Is the Supreme Court about to change the law of homicide?

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By Katie King on

Student syllabuses set to change YET again


The Supreme Court bench is hearing a potentially groundbreaking case today that could spell even longer reading lists for next year’s criminal law students.

The court today will be taking a long, hard look at the law of diminished responsibility, focusing on the word “substantially” in s2 of the Homicide Act 1957 (as amended by s52 of the Coroners and Justice Act 2009).

To secure a successful diminished responsibility defence, the jury must be convinced the defendant’s abnormality of mental functioning “substantially impaired” his or her ability to understand the nature of his or her conduct, or form a rational judgment, or exercise self-control.


The highest court in the land will today consider whether trial judges are required to direct the jury about the definition of the word and, if yes, how it should be defined.

This appeal has been brought by Mark Golds, a former nightclub bouncer who was convicted for the murder of his partner in 2013 after he stabbed her 22 times. Despite having a history of mental illness, his diminished responsibility defence failed.

Represented by David Etherington QC and Stephen Rose from Red Lion Chambers, Golds will argue the trial judge — sitting in Chelmsford Crown Court — misdirected the jury when he told them:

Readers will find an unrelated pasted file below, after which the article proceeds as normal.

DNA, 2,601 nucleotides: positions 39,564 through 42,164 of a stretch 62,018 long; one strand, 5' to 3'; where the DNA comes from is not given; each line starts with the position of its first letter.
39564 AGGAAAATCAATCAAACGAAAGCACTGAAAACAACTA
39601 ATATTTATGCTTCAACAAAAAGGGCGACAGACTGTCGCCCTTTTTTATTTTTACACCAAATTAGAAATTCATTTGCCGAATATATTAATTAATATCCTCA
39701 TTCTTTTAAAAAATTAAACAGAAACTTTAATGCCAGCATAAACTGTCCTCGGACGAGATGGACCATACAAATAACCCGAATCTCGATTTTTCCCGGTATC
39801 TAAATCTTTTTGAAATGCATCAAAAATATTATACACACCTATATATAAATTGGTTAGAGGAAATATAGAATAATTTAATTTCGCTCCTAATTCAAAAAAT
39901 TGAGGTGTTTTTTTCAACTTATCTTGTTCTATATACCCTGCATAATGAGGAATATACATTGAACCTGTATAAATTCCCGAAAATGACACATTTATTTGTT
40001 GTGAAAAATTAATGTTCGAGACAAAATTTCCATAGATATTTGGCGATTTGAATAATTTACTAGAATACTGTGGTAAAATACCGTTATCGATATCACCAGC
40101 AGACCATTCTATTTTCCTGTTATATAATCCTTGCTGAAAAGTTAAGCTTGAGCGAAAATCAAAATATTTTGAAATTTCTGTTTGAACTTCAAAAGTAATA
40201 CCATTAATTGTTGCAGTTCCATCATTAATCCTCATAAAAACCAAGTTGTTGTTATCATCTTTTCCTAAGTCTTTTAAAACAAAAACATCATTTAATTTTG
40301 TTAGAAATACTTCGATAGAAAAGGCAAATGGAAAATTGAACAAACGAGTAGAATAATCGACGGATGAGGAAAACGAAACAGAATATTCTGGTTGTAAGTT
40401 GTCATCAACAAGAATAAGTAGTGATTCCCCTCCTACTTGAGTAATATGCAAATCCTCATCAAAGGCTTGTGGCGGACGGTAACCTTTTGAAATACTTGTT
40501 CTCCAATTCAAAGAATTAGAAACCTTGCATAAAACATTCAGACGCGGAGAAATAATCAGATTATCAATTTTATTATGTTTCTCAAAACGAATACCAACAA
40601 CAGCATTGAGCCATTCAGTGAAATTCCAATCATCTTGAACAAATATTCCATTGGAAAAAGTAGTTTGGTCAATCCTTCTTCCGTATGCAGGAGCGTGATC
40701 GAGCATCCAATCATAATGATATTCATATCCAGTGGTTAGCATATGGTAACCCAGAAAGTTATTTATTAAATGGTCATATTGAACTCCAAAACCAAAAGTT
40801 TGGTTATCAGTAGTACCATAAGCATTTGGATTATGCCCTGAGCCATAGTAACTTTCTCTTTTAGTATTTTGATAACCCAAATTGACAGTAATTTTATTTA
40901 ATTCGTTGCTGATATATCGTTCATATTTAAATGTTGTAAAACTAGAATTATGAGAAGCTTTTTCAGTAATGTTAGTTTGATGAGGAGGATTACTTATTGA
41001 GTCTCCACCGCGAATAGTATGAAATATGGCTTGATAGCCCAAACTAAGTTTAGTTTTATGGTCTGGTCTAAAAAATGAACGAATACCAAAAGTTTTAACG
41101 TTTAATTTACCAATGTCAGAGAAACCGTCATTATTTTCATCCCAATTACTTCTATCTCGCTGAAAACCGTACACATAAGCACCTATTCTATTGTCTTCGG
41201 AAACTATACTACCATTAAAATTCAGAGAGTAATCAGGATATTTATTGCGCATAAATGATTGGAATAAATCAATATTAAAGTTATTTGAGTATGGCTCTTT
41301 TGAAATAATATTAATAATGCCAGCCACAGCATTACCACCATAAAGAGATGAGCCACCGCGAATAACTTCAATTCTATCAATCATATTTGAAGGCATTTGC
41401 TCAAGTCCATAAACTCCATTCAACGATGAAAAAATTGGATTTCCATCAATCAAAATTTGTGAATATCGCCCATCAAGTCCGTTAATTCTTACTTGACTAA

I am not going to give you any help on the meaning of the word substantially, because unless it creates real difficulty and you require further elucidation, the general principle of English law is that where an everyday word is used, don’t tell juries what it means. They are bright enough and sensible enough to work it out for themselves.

So far, it hasn’t exactly been plain sailing for Golds and his legal team, who suffered a unanimous defeat in the Court of Appeal in 2014. The bench ruled:

[T]he judge was not in error in failing to direct the jury in accordance with the narrower meaning, nor was he obliged to give the jury any fuller direction than he did.

Permission to appeal was granted seven months later and, after a year and a half wait, the matter is currently being heard in the country’s highest court — and it could be the appellant’s lucky day.


Law student icons Lady Hale and Lord Neuberger will be on the Supreme Court bench today along with five of their colleagues, which tots up to seven justices. This is two more than the usual five and, in the words of top legal commentator Joshua Rozenberg QC, “usually a sign that the judges are thinking about overturning a decision by the Court of Appeal”.

Criminal law students, watch this space.